When the U.S. Cybersecurity & Infrastructure Security Agency (CISA) published its new Incident and Vulnerability Response Playbooks late last year, it was sending an urgent message: Read these now before another SolarWinds attack occurs.
The playbooks are “intended to improve and standardize the approaches used by [agencies facing] vulnerabilities and incidents,” noted Matt Hartman, deputy executive assistant director for cybersecurity. A direct result of President Biden’s executive order to improve cybersecurity, they are aimed at federal civilian agencies in the executive branch, including those at the Cabinet level.
But it’s not just the feds that need to take notice.
CISA has urged all private enterprises to review these materials, which offer vital information for improving network cybersecurity practices. In the past year, cybercriminals have targeted federal agencies and private companies that work with them, using software supply chain attacks (like SolarWinds and Log4j) to steal data and in some cases shut down critical U.S. infrastructure and services.
Few experts outside government are as familiar with the challenges that both federal agencies and private-sector entities face as Quentin E. Hodgson. A senior international and defense researcher at Rand Corporation, Hodgson focuses on issues that are crucial to CIOs and CISOs. Among them: cybersecurity, critical infrastructure protection, and risk management.
Having also led projects for the office of the Secretary of Defense, the Department of Homeland Security, the Navy, Air Force, and NATO’s Allied Command Transformation, he knows the landscape well. Endpoint recently spoke to Hodgson to unpack the significance and impact of CISA’s new playbooks.
(The following interview has been condensed and edited for clarity.)
Why are CISA’s latest incident response playbooks significant?
I have looked at incident response planning broadly and how the government can try to do that better, both internally, but also in collaboration with private-sector partners. The playbooks are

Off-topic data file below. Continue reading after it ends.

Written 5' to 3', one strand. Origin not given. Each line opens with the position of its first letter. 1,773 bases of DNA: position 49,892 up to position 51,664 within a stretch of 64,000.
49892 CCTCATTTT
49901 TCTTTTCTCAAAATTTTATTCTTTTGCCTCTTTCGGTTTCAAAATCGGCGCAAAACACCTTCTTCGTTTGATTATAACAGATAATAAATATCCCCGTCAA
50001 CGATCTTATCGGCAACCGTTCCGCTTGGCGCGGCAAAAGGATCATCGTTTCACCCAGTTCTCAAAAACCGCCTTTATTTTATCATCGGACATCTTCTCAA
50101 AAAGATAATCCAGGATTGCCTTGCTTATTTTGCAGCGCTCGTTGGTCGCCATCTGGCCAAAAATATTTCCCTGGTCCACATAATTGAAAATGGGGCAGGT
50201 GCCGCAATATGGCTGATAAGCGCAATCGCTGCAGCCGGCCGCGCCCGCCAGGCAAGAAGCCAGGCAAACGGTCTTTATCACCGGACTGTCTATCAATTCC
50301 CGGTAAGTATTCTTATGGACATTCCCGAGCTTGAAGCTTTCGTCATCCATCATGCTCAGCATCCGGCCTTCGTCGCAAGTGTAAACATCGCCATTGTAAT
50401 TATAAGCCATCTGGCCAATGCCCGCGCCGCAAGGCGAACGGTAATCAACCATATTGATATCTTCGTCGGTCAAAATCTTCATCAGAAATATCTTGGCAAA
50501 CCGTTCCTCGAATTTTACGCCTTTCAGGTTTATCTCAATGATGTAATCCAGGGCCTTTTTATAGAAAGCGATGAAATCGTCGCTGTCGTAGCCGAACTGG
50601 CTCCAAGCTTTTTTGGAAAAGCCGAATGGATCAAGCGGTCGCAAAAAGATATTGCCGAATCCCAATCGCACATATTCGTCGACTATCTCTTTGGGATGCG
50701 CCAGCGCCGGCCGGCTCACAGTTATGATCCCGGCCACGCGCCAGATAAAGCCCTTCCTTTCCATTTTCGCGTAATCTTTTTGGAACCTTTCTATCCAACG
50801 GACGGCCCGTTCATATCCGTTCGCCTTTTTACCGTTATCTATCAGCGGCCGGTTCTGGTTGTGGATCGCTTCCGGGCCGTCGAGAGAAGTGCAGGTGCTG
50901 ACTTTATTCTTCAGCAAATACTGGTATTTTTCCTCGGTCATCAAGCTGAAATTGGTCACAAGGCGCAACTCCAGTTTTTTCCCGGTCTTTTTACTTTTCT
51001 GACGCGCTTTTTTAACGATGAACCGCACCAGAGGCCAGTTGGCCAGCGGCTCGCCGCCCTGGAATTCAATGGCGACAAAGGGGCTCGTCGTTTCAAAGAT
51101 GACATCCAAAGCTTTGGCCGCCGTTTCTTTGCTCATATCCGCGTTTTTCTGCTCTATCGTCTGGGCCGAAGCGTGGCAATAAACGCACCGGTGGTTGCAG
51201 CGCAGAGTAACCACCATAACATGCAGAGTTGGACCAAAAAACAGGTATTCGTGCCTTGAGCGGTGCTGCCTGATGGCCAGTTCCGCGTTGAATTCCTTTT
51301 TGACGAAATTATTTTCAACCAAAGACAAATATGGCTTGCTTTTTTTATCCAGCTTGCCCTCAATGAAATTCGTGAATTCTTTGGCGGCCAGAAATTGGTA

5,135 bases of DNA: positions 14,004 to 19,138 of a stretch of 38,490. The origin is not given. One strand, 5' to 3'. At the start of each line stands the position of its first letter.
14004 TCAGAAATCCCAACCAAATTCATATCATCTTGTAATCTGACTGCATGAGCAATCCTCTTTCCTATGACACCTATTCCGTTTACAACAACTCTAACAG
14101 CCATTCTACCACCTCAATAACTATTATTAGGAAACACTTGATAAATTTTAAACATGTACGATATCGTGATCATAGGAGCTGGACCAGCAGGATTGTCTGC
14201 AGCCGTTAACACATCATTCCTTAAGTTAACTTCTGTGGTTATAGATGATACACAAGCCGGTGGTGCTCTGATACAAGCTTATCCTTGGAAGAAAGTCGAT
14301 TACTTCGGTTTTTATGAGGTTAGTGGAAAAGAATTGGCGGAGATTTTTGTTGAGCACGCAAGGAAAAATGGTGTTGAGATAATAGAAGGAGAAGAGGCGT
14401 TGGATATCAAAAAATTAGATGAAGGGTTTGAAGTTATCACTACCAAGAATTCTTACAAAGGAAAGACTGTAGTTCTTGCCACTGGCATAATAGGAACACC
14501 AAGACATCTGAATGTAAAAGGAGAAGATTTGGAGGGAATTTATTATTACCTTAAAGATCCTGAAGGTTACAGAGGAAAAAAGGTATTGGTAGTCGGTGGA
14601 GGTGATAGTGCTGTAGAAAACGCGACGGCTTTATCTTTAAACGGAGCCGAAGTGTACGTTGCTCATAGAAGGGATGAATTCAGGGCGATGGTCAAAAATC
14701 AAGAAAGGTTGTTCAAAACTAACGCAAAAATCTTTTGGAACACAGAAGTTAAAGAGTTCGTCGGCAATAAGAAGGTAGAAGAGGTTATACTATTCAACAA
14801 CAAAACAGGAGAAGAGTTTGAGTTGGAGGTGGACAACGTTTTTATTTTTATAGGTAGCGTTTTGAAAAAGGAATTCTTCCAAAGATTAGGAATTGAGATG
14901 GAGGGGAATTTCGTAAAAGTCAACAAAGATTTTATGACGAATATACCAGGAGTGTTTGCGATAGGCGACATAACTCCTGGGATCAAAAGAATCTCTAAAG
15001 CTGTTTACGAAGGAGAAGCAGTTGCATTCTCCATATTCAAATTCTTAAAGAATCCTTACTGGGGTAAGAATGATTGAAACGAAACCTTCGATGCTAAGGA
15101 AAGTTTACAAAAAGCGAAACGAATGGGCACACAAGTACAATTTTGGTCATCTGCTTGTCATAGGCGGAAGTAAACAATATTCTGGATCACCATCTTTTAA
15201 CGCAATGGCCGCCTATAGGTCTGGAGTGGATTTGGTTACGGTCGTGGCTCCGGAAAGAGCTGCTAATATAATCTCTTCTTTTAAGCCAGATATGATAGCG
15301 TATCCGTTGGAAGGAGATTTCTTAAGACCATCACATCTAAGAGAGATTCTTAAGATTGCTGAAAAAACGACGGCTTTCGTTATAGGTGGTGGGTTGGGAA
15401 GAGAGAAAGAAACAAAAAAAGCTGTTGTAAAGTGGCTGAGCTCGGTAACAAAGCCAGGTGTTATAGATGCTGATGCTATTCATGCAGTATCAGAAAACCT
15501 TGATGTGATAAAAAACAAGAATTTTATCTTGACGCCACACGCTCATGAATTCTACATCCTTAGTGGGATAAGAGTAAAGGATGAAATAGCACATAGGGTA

really important for internal organizational use. But when you’re thinking about cyber incidents that can impact multiple organizations and multiple critical infrastructure sectors, coordinating the response with public and private entities is an order of magnitude more complex.
Are there shortcomings in the CISA playbooks?
The playbooks are focused on taking existing doctrines and standards and trying to simplify them down to a guide. This is primarily aimed at federal civilian executive branch agencies, which include the departments of Energy, Education, Homeland Security, and many others.
Of course, CISA’s playbooks also include a little line that says other organizations can use this, too. But what it’s doing in that playbook is just saying: If you’re an internal security operations team, for example, here are the steps you should take to identify and respond to cyber incidents.
You can overreact and send out all your resources. And then something else happens and you have to re-vector people.
How will the CISA playbooks help federal agencies respond to the types of massive software supply chain attacks we’ve seen over the past 18 months?
Complex attacks like that are defined in the presidential executive order as a “significant cyber incident.” You don’t expect that type of attack to remain contained to one organization. Think of the SolarWinds attack, which affected many organizations. The attackers used SolarWinds, not just to steal data, but also to try to get into more operational technology and make a physical impact.
With that kind of attack, you’re worried about how it might spread to other organizations. What kind of physical effects might it have? Who is going to be responsible for coordinating the response? Who decides when it is labeled a significant incident? What kind of resources do you allocate to address it? That’s what I’m talking about when I’m talking about complexity.